A quantum-mechanical variable or quantum number applied to quarks and their compounds, the strongly interacting fundamental hadrons, and the compounds of those hadrons (such as nuclear states) to facilitate consideration of the consequences of the charge independence of the strong (nuclear) forces. This variable is also known as isotopic spin, isobaric spin, and isospin.

The many strongly interacting particles (hadrons) and the compounds of these particles, such as nuclei, are observed to form sets or multiplets such that the members of the multiplet differ in their electric charge and magnetic moments, and other electromagnetic properties but are otherwise almost identical. For example, the neutron and proton, with electric charges that are zero and plus one (in units of the magnitude of the electron charge), form a set of two such states. The pions, one with a unit of positive charge, one with zero charge, and one with a unit of negative charge, form a set of three. It appears that if the effects of electromagnetic forces and the closely related weak nuclear forces (responsible for beta decay) are neglected, leaving only the strong forces effective, the different members of such a multiplet are equivalent and cannot be distinguished in their strong interactions. The strong interactions are thus independent of the different electric charges held by different members of the set; they are charge-independent. See Elementary particle, Fundamental interactions, Hadron, Strong nuclear interactions

The I-spin (I) of such a set or multiplet of equivalent states is defined such that Eq. (1)

is satisfied, where N is the number of states in the set. Another quantum number I3, called the third component of I-spin, is used to differentiate the numbers of a multiplet where the values of I3 vary from +I to -I in units of one. The charge Q of a state and the value of I3 for
this state are connected by the Gell-Mann–Okubo relation (2), where Y, the charge offset, is called hypercharge. For nuclear states, Y is simply the number of nucleons. Electric charge is conserved in all interactions; Y is observed to be conserved by the strong forces so that I3 is conserved in the course of interactions mediated by the strong forces. See Hypercharge

This description of a multiplet of states with I-spin is similar to the quantum-mechanical description of a particle with a total angular momentum or spin of j (in units of ℏ, Planck's constant divided by 2&pgr;). Such a particle can be considered as a set of states which differ in their orientation or component of spin jz in a z direction of quantization. There are 2j + 1 such states, where jz varies from -j to +j in steps of one unit. To the extent that the local universe is isotropic (or there are no external forces on the states that depend upon direction), the components of angular momentum in any direction are conserved, and states with different values of jz are dynamically equivalent.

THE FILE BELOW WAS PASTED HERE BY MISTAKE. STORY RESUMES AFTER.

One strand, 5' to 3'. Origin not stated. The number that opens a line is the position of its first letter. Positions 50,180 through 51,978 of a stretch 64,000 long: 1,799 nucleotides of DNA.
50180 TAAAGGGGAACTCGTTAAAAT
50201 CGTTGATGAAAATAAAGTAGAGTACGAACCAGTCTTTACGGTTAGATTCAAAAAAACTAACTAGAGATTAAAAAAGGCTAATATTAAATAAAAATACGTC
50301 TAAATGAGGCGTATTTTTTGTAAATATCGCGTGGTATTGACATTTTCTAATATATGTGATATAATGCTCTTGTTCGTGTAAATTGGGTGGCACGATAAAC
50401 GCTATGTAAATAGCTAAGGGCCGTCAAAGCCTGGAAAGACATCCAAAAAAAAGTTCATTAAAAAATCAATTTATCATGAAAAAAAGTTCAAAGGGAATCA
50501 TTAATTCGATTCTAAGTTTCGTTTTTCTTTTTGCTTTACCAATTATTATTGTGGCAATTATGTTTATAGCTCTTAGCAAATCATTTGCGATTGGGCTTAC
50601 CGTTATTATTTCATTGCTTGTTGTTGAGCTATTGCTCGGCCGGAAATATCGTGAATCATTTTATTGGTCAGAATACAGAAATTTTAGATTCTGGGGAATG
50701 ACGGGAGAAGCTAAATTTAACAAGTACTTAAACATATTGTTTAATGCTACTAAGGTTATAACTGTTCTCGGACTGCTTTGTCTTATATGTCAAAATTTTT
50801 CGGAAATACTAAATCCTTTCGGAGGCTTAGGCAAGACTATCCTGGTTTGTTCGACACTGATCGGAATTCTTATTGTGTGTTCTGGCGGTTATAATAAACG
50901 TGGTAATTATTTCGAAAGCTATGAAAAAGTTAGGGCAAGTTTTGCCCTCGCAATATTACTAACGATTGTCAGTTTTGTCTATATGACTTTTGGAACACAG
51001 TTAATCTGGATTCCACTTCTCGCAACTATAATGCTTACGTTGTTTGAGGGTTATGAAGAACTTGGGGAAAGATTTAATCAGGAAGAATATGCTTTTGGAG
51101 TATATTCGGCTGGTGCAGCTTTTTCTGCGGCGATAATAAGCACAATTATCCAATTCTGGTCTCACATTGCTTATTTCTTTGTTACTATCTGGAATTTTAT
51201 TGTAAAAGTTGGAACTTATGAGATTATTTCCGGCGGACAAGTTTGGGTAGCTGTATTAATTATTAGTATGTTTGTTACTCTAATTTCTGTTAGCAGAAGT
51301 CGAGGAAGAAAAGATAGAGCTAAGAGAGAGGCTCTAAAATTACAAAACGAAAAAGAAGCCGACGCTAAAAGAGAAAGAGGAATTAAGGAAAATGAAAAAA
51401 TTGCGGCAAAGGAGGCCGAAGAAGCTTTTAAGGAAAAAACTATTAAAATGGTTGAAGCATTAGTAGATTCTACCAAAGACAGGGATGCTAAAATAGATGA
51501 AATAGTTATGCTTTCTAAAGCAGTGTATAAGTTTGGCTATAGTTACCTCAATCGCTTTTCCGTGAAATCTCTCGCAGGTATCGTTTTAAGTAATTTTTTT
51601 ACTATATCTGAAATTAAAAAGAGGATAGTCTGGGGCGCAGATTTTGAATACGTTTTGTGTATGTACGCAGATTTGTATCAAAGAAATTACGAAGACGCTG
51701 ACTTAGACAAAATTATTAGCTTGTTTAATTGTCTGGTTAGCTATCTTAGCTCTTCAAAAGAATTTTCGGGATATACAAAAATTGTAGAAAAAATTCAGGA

There is then a logical or mathematical equivalence between the descriptions of (1) a multiplet of states of definite I and different values of I3 with respect to charge-independent forces and (2) a multiplet of states of a particle with a definite spin j and different values of jz with respect to direction-independent forces. In each case, the members of the multiplet with different values of the conserved quantity I3 on the one hand and jz on the other are dynamically equivalent; that is, they are indistinguishable by any application of the forces in question. See Angular momentum, Spin (quantum mechanics)

The charge independence of the strong interactions has important consequences, defining the intensity ratios of different charge states produced in those particle reactions and decays which are mediated by the strong interactions. I-spin considerations also provide insight into the total energies or masses of nuclear and particle states. The basis for the symmetry described by I-spin is to be found in the quark structure of the strongly interacting particles and the character of the interactions between quarks. See Quarks, Selection rules (physics), Symmetry laws (physics)


[′ī ‚spin]
(nuclear physics)